Chapter 2. Stream-First Architecture
There is a revolution underway in how people design their data architecture, not just for real-time or near real–time projects, but in a larger sense as well. The change is to think of stream-based data flow as the heart of the overall design, rather than the basis just for specialized work. Understanding the motivations for this transformation to a stream-first architecture helps put Apache Flink and its role in modern data processing into context.
Flink, as part of a newer breed of systems, does its part to broaden the scope of the term “data streaming” way beyond real-time, low-latency analytics to encompass a wide variety of data applications, including what is now covered by stream processors, what is covered by batch processors, and even some stateful applications that are executed by transactional databases.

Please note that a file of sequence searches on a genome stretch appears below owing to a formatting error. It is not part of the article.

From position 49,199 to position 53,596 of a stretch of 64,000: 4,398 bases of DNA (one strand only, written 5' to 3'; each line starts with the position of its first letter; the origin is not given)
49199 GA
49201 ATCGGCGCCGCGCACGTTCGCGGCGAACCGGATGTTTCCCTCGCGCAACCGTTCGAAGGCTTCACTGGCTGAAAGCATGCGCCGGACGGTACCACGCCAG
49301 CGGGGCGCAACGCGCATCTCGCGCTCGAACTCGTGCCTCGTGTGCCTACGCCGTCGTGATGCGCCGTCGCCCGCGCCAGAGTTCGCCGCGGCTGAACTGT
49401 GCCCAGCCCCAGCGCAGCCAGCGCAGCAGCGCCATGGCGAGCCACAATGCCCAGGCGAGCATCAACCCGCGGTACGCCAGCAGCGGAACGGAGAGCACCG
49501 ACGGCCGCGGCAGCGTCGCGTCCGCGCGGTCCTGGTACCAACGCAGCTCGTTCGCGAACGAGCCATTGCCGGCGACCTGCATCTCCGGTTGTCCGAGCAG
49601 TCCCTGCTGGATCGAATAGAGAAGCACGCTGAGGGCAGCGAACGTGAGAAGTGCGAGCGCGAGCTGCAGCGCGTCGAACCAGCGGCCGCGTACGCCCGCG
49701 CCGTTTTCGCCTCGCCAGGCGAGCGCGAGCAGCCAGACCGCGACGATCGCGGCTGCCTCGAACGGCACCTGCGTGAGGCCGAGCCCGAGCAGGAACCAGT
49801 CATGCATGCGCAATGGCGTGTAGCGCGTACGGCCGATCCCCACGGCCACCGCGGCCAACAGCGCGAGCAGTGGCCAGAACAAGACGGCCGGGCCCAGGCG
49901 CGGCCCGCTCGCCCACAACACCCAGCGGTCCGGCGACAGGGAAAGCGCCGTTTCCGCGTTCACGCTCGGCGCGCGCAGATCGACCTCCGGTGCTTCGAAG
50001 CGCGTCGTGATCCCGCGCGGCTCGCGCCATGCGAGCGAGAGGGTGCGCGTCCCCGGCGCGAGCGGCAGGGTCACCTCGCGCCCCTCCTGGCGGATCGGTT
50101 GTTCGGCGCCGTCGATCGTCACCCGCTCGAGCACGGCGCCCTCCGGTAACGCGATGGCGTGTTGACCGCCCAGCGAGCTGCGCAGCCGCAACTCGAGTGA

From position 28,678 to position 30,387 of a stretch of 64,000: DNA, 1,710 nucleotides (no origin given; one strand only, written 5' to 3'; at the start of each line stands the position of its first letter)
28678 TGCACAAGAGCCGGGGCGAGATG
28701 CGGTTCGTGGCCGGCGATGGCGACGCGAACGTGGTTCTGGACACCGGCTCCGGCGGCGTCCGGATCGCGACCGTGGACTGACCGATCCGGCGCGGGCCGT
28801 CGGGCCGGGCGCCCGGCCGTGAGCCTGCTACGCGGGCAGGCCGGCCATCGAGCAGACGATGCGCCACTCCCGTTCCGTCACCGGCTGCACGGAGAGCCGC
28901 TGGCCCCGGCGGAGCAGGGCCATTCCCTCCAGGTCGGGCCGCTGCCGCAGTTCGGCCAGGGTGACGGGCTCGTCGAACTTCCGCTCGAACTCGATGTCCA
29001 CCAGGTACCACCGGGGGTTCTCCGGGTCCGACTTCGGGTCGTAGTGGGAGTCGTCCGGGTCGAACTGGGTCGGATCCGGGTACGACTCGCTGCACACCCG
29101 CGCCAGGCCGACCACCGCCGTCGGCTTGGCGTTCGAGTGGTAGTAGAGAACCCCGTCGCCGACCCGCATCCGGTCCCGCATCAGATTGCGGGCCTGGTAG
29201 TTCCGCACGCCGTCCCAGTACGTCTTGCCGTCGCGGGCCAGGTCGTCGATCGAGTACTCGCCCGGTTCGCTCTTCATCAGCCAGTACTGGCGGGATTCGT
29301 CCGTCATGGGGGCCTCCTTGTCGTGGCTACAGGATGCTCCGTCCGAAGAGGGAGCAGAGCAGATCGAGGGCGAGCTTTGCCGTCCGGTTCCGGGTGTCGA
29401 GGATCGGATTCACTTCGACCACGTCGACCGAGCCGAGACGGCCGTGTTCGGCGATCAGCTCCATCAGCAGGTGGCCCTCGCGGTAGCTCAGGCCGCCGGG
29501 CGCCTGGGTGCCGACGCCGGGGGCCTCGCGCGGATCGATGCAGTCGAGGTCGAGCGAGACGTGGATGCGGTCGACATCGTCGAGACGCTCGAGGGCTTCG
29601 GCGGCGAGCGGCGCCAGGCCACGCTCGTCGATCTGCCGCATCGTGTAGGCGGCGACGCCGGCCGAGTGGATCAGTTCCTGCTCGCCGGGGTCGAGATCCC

As it turns out, the data architecture needed to put Flink to work effectively is also the basis for gaining broader advantages from working with streaming data. To understand how this works, we will take a closer look at how to build the pipeline to support Flink for stream processing. But first, let’s address the question of what is to be gained from working with a stream-focused architecture instead of the more traditional approach.
Traditional Architecture versus Streaming Architecture
Traditionally, the typical architecture of a data backend has employed a centralized database system to hold the transactional data of the business. ...